Addressing the need for enhanced risk stratification
As the inclusion of HPV triage testing in cervical screening results in the identification of more women at high risk, a new limitation is emerging — the lack of enhanced risk stratification that can identify those women who require more aggressive management.1
Current practice can involve repeating cytology and pooled hrHPV DNA testing in 6 or 12 months for women with borderline or low-grade dyskaryosis cytology and a positive hrHPV DNA result, following colposcopy without treatment of CIN1. This approach, while an improvement on cytology alone in the early detection of precancer or cervical cancer, remains limited by:
Since HPV 16 and 18 confer a higher risk of having precancerous lesions and cervical cancer than other genotypes,1 additionally focusing on these genotypes gives the clinicians useful details upon which to make effective treatment decisions. Distinguishing HPV 16 and 18 from other high-risk HPV types may identify women at the greatest risk of ≥CIN3.1
Today, as is supported by ACOG,2 individual genotyping could for instance be used as a follow-up test subsequent to a normal cytology and a positive pooled hrHPV testing result. In the UK this type of result may be seen at post-treatment follow-up or as a result of private referral testing.
Recent predictions from a study published by the BMJ showed that if test of cure/post treatment recommendations according to sentinel sites protocol are followed then per 1000 women treated 8.4 additional cases of ≥CIN3 are prevented and a cost reduction of £9388 is seen. Making test of cure/post treatment testing a more effective strategy than annual cytology follow-up for a 10 year period.3
Clinicians and their patients can save time and create further efficiencies by using the cobas® HPV Test for hrHPV testing— a single, integrated test that offers a pooled result and HPV 16 and 18 genotyping. Learn more about the test >
HPV 16/18 genotyping identifies women at the greatest risk of ≥CIN3.
In a seminal study of 20,810 women in the Kaiser Permanente healthcare system, of the population of women with normal cytology, those who were HPV 16 positive and those who were HPV 18 positive were shown to be at the highest risk of developing ≥CIN3.1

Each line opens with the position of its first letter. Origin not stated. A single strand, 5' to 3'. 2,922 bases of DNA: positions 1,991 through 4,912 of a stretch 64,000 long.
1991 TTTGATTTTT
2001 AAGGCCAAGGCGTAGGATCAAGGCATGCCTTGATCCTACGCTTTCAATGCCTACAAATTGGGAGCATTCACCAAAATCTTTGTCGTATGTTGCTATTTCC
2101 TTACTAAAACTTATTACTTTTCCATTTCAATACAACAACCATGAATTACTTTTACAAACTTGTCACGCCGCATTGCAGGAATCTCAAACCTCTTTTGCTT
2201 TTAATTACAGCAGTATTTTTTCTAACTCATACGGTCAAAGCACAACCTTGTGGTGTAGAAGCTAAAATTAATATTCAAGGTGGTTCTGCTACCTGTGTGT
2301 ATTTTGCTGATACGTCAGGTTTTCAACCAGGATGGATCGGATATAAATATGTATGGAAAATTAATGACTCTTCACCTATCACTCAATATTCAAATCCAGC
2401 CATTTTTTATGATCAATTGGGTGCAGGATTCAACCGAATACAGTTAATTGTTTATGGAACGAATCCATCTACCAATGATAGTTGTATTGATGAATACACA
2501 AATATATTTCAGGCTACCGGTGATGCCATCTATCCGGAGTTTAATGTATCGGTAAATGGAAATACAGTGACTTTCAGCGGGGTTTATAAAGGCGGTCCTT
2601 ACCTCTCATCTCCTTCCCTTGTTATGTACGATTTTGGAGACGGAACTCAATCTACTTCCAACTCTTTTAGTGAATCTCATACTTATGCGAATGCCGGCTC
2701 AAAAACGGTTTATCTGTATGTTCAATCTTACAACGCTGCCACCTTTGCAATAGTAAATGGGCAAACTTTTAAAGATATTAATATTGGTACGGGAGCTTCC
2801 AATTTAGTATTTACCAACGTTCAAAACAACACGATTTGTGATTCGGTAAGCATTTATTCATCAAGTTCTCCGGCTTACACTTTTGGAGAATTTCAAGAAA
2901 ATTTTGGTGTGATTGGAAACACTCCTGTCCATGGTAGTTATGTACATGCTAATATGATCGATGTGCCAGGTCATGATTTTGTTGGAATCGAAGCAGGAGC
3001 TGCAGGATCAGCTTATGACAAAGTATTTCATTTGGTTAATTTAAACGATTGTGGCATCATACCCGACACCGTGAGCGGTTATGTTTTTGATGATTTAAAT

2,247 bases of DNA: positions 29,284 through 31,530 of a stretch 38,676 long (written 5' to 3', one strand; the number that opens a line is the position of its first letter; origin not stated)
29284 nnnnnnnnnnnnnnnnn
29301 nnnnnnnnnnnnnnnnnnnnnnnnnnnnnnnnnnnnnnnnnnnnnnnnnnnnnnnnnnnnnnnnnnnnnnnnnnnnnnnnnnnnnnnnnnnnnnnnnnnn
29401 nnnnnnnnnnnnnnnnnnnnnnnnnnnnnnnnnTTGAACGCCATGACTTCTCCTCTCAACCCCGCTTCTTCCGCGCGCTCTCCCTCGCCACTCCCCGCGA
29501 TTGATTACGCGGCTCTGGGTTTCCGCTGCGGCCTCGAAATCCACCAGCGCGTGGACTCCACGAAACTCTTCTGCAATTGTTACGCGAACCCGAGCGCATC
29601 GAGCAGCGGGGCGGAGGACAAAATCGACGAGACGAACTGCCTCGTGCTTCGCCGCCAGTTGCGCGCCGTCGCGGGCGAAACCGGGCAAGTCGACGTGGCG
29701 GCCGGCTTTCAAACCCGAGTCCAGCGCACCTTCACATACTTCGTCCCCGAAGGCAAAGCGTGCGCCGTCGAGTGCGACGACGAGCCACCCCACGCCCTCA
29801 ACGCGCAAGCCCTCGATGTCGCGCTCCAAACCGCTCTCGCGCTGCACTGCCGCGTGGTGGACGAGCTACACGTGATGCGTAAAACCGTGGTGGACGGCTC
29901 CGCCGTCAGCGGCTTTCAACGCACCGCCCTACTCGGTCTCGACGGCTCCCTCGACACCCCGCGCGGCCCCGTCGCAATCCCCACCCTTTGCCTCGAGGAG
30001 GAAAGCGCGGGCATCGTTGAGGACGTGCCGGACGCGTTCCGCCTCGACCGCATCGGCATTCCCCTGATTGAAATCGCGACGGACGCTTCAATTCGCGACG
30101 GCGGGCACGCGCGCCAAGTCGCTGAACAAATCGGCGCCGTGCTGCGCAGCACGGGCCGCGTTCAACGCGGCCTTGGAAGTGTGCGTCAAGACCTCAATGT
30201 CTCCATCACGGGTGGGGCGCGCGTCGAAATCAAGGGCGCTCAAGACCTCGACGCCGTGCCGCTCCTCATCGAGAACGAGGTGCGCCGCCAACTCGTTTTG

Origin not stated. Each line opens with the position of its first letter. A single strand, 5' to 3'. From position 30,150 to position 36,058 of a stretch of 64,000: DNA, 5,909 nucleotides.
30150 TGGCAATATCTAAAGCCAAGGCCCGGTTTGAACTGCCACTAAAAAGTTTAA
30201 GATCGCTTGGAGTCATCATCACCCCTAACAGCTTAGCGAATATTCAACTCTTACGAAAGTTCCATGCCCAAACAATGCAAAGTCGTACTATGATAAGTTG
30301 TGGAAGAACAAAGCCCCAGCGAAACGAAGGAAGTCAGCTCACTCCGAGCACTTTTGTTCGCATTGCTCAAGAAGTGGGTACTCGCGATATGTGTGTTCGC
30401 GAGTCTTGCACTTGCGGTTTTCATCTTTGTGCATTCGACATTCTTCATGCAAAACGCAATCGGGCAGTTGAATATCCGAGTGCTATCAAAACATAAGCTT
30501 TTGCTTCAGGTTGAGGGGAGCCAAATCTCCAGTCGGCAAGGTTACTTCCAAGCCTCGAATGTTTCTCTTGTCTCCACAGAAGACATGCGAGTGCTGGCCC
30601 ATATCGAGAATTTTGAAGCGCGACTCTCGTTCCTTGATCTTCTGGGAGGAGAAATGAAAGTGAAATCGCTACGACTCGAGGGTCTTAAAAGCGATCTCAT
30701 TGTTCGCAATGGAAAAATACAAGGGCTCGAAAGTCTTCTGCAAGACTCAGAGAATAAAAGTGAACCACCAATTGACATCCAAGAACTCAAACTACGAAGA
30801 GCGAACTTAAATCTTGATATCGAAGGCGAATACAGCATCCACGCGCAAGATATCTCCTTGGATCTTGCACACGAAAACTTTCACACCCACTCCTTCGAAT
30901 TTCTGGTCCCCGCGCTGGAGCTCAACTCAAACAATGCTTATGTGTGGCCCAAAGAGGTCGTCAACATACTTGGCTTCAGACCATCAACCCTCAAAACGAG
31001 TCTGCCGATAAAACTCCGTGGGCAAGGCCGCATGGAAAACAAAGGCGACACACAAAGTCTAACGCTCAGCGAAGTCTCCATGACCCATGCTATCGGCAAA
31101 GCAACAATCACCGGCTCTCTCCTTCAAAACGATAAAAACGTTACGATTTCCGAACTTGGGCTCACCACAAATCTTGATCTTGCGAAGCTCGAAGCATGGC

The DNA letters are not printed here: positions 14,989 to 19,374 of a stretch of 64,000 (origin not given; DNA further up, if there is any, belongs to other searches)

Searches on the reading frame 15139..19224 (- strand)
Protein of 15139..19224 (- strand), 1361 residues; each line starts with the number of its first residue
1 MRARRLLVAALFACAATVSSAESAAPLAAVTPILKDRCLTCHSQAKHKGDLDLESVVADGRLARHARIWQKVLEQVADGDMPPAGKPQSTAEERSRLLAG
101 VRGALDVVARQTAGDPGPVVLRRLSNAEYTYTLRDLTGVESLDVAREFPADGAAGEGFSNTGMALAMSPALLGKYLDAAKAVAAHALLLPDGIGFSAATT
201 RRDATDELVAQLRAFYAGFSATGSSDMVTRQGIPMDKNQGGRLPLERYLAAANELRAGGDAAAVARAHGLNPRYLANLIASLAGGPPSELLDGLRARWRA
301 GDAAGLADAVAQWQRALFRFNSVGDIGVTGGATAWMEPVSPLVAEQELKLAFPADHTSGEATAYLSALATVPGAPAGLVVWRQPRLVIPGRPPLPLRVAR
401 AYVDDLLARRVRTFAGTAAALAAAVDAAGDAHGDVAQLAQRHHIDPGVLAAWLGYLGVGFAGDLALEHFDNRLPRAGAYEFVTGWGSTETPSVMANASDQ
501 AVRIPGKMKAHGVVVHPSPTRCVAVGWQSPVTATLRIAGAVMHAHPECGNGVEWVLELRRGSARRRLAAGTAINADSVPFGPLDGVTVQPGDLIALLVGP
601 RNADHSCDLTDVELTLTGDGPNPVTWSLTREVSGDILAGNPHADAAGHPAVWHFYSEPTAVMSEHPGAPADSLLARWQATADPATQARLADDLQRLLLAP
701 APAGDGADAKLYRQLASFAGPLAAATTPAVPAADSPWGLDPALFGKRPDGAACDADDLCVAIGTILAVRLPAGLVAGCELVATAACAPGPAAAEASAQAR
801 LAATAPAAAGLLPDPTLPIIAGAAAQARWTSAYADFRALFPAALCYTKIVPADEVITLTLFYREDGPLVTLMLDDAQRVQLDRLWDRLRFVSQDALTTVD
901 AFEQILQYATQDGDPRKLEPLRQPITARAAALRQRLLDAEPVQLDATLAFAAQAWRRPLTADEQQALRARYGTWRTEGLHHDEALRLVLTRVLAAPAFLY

These case studies are intended to provide educational information and the materials and opinions referenced may not be supported by Roche in their entirety. While we do our best to fact check all information presented, you should not rely on this information as complete, or always up-to date. Nothing in the case studies is intended to constitute medical advice and the case studies should not be relied on for this or any other purpose.
1. cobas® 4800 HPV Test US package insert. April 2011.
2. Khan MJ, Castle PE, Lorincz AT, et al. The elevated 10-year risk of cervical precancer and cancer in women with human papillomavirus (HPV) type 16 or 18 and the possible utility of type-specific HPV testing in clinical practice. J Natl Cancer Inst. 2005;97(14):1072-1079.
3. The American Congress of Obstetricians and Gynecologists. ACOG Practice Bulletin. Clinical Management Guidelines for Obstetrician-Gynecologists: Screening for Cervical Cancer. November, 2012.
4. Legood R, Smith M, Lew JB, et al. Cost effectiveness of human papillomavirus test of cure after treatment for cervical intraepithelial neoplasia in England: economic analysis from NHS Sentinel Sites Study. BMJ 2012;345:e7086 doi: 10.1136/bmj.e7086. published 31 October 2011.
5. Bosch FX, de Sanjosé S. Human papillomavirus and cervical cancer — burden and assessment of causality. J Natl Cancer Inst Monogr. 2003;31:3-13.
6. Bulk S, Berkhof J, Bulkmans NW, et al. Preferential risk of HPV16 for squamous cell carcinoma and of HPV18 for adenocarcinoma of the cervix compared to women with normal cytology in The Netherlands. Br J Cancer. 2006;94(1):171-175.
7. Ault KA, Joura EA, Kjær SK, et al. Adenocarcinoma in situ and associated human papillomavirus type distribution observed in two clinical trials of a quadrivalent human papillomavirus vaccine. Int J Cancer. 2011;128(6):1344-1353.
8. de Sanjosé S, Quint WG, Alemany L, et al. Human papillomavirus genotype attribution in invasive cervical cancer: a retrospective cross-sectional worldwide study. Lancet Oncol. 2010;11(11):1048-1056.
9. Kjær SK, Frederiksen K, Munk C, Ifner T. Long-term absolute risk of cervical intraepithelial neoplasia grade 3 or worse following human papillomavirus infection: role of persistence. J Natl Cancer Inst. 2010;102(19):1478-1488.-